In the average home, 45% of energy is spent on heating and cooling. Another 25% is spent on lighting, 17% on appliances — including 8% on refrigeration alone — and 13% on water heating. Electricity prices have risen about 30% nationally over the last 10 years. If you’re worried about increasing energy costs, energy-efficient technology and smart home automation can help.
Here are some purposeful planning methods to help you reduce your smart home’s impact on the environment and save money on your utility bills in the process.
HEATING AND COOLING: 45%
Heating and cooling your home takes up the largest chunk of energy, so if you want to save energy, start here.
A smart thermostat like Nest or Ecobee can save you up to $150 a year on your utility bills and could pay for itself within two years. With connected apps, you can adjust the temperature in your home from anywhere — so you can turn down the AC from work or while you’re on vacation. These smart thermostats will also learn your habits and automatically adjust to turn the heat down when you go to bed, turn it up in the morning, and turn itself off when you leave for work.
Automated blinds and shades like those from MySmartBlinds or Somfy can be set to open or close at certain times of day or based on light or heat levels. Adjust your blinds to let sunlight and heat in during the cold winter months, or keep it out during the hot summer.
Lighting alone makes up a significant chunk of your utility bill. Using home automation to regulate your lights’ energy use will be one of the most effective ways to cut down on your utility bills and energy use.
Automated lighting systems like Philips Hue and WeMo allow you to adjust the lighting in your home, no matter where you are, with a web-enabled device or from a control panel in your home. These systems allow you to program your lights to turn on when you arrive home from work and turn off when you go to bed, and will even send you alerts if lights were accidentally left on. You can also reduce the brightness levels of individual lights, thus further reducing the energy used when the light is on.
While not strictly home automation, using energy-efficient bulbs is an important way to help reduce your energy consumption. In fact, energy-efficient CFLs and LEDs last up to 25 times longer and use up to 75% less energy than regular incandescent bulbs.
Eliminate the issue of lights left on all day or night when nobody is home or everyone is asleep by using motion sensors like those from Insteon and Lutron to turn lights off when rooms are unoccupied for a certain period of time. When used in low-traffic areas especially, these kinds of sensors can help cut lighting costs in your home.
The average American has 24 different appliances in their home. Each of those appliances uses a significant amount of energy, and home automation can help you reduce that energy consumption.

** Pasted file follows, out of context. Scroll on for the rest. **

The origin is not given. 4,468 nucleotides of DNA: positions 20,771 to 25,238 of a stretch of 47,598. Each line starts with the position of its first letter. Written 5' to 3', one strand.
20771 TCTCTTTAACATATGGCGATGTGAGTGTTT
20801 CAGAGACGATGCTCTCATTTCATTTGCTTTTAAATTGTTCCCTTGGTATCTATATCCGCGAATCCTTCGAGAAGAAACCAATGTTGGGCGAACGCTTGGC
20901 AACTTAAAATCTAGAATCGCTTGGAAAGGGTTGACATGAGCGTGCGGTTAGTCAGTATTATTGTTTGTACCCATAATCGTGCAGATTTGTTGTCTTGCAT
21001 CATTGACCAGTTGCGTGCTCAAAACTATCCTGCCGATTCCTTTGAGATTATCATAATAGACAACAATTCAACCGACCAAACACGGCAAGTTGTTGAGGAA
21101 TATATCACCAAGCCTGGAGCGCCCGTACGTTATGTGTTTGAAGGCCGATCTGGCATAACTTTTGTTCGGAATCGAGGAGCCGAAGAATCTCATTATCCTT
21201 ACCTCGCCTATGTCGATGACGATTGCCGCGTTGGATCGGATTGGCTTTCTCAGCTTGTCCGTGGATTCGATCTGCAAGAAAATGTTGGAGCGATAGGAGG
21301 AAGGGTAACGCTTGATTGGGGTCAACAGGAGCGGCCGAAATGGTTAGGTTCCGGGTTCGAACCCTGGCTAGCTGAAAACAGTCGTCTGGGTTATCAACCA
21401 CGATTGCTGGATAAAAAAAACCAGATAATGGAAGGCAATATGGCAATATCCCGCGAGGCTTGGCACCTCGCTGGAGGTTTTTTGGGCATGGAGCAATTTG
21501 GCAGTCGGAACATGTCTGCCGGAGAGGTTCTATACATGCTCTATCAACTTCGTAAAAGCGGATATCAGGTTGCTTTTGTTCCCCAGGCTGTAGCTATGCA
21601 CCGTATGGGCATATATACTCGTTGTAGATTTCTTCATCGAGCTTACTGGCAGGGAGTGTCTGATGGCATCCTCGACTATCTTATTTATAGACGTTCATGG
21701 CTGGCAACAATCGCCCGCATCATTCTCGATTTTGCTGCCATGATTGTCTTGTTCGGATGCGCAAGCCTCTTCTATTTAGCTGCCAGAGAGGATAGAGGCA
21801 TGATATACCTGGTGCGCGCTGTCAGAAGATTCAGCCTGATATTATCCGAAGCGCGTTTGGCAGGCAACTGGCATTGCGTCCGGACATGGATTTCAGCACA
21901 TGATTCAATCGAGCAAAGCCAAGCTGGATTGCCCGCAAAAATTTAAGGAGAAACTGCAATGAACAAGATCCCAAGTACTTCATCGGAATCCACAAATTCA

Smart appliances can be controlled from your phone to turn on and off or go into energy-saving mode when not in use. The LG HomeChat, for example, allows you to communicate with your smart refrigerator or oven to troubleshoot issues and operate at lower energy rates, and the Whirlpool washing machine with smart technology helps you track and reduce your energy use.
Energy vampires — devices that use power when plugged in even when they’re turned off — can add up to 10% to your utility bill. Rather than unplugging every device when not in use, make any appliance a smart appliance by plugging it into a smart outlet. These outlets, like those from Belkin or ConnectSense, allow you to turn appliances and devices on and off, conserve energy, and track energy use.
Cut off the entire supply of energy to an appliance by using power strips. Smart strips like those from Aeotec and OnPlug help you monitor your energy use and reduce it by turning off the power supply completely when your appliances are off.
WATER HEATING: 13%
While your water heater is only one item in a household of many, it uses a significant amount of energy. Simple solutions like insulating your heater can help, but home automation can take your energy savings even further.
Programmable Water Heater
Schedule your water heater to lower the temperature when you know you won’t be using hot water and to turn it back up in time for your shower or laundry day. Rheem’s Wi-Fi module allows you to schedule when your heater heats your water, and set it to vacation mode when you’re out of town.
Energy efficiency revolves around controlling usage habits and lowering your carbon footprint. Now you can run a smart home to save energy and the planet all at the same time.
Written by Jack Frey
Jack is a tech fanatic who loves to write about home security, internet service providers, entertainment, and business trends. He believes that successful people practice the fundamentals of their given discipline in everyday life. Learn more